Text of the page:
After exactly 7 months since it was released in the U.S, the iPad finally made it way officially to our shores on the last day of November. For those who couldn't wait they can already get their imported iPads from local IT malls or order/ask somebody to buy for them from a neighbouring country, at a premium price of course.
I decided to wait for the official release partly because I would prefer purchasing one with a local Apple warranty and also because I actually had to save money first to be able to afford it :) Much to my delight, the iPad prices here in Malaysia is amongst the lowest anywhere in the world if not the lowest! The entry level iPad 16 GB Wi-Fi model for example retails from RM 1,549.00 that is equivalent to USD 498.87, about 2 dollars cheaper than the US market. Patience certainly has it rewards.
The 16GB Wi-Fi iPad model that I bought comes with its standard USB cable and one 10W USB power adapter, that's it. First thing I did after getting the iPad is to put a protective film on the screen. It's fragile 9.7" glass screen will get scratched if left unprotected. The protective film comes in many types and prices, anti-glare, anti-scratch, anti-smudge, you name it. Here I used my common sense (and meager budget) and bought the cheapest, no frills one for 40 ringgit.
Another accessory that I find necessary for the iPad is a case. The official Apple-made case retails for RM 129.00 but the local-made copies range from RM 35.00 to RM 80.00 online or at your local mobile phone accessories shop. The official micro-fibre Apple iPad case sure looks good and classy but way too expensive for my budget. I got my faux-leather case for RM 35.00 from Lelong not as elegant but does the job and doesn't burn a hole in my pocket.
First time holding the iPad it felt heavy. At 0.68 kilos much of the bulk of the iPad comes from the huge screen glass. Compared to an iPhone or iPod Touch felt rather bulky but if you look at it as a tablet computer, the iPad felt quite lightweight compared to some of the common Windows powered tablets that I've used before.
The iPad has no problem charging with the stock 10W USB adapter or to my MacBook. However if you plugged it into any Windows PC or regular USB adapter it will display the "Not Charging" text on the screen. This is because the iPad requires a minimum of 10W to charge properly and most Windows based PCs outputs about 5W of power thus the "not charging" sign. But based on user reports and expert opinions I found on the web, the iPad is actually charging but at a much slower rate. I left my iPad plugged to my PC overnight and it did charge to a 100% the next morning. To charge you iPad faster with a PC, just turn off your iPad while charging.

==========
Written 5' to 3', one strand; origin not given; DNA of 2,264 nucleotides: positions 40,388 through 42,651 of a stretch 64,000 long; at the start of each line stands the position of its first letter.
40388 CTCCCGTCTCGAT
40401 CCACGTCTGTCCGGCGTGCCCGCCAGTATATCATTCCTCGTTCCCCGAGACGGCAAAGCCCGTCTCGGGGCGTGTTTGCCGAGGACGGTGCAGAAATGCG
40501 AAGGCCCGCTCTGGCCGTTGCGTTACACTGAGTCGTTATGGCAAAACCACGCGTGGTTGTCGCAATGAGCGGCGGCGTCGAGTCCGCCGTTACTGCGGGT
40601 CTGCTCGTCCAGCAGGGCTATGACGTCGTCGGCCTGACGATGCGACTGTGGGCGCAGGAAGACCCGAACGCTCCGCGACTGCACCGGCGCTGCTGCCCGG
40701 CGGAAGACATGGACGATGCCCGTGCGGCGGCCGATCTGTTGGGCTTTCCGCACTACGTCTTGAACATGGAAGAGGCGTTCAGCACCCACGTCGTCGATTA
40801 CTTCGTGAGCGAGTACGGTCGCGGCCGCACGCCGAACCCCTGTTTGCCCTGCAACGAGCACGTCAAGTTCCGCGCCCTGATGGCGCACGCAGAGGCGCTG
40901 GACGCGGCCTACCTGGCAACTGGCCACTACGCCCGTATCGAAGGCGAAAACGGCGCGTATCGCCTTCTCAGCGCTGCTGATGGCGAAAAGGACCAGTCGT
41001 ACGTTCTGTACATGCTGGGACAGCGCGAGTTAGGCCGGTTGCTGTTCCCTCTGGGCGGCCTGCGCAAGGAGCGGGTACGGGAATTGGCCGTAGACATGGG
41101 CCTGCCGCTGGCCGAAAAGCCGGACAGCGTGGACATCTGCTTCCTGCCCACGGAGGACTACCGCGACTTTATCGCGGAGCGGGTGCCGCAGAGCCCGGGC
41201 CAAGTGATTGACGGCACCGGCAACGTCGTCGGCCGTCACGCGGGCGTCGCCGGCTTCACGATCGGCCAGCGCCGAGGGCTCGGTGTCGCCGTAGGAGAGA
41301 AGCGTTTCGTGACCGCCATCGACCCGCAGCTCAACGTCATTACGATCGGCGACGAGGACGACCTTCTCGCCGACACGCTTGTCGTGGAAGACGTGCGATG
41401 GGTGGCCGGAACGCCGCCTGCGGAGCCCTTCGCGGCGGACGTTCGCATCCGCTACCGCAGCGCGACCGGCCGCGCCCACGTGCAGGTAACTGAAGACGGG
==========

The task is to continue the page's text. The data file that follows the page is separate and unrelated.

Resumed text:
What I like best about the iPad is the larger screen real estate. If you're used to getting things done and working on productivity apps on an iPhone or any other smartphone you will really appreciate the 9.7" multi-touch iPad screen. The viewing screen is much bigger and so is the virtual keyboard especially at landscape orientation. The capacitive and multi-touch screen is a pleasure to use, a stark difference from some run-of-the-mill cheap Android tablets that I've tried recently. I advise you to stay as far away as possible from those cheap Apad/Gpad/whateverpad Android tablets. They're awful, doesn't work and you will be better off saving your 500 ringgit buying an iPad or at least a Galaxy Tab.
Browsing the web with Safari felt much more natural using the iPad, almost indistinguishable from a regular web browser (without Flash of course). The Mail app that comes with a split-screen view and expansive onscreen keyboard is a welcomed change from the tiny iPhone screen that I'm used to. Talking about Adobe Flash support (or lack of), I don't think I am going to miss them much. After all I don't visit Flash-enabled website that much anymore and many websites today offers a Flash-free version for iPhone and iPad totting visitors. Besides, Flash usually drain your tablet/smartphone much faster and on my PC they occasionally causes my browser to crash or the pages to load very slowly.
Watching videos on the iPad is quite a pleasant experience thanks to the bigger high-resolution screen. The iPad has only one mono speaker at the bottom of the device but the sound quality is quite acceptable and loud enough.
Application-wise, the iPad has its own range of apps specifically made for the higher resolution and more powerful 1 GHz A4 processor. Most of the made for iPad apps has a HD suffix at the end of its name like Angry Bird HD or Monopoly HD and also a "+" sign on its icon. You can still use your old iPhone/iPod Touch apps but they looked really crappy on the iPad because of the lower-resolution graphics.
Gaming naturally looks and feels so much better on the iPad with its huge screen and fast processor. Once people made enough for iPads games on the market, the iPad should become a viable alternative to PSPs and Nintendos.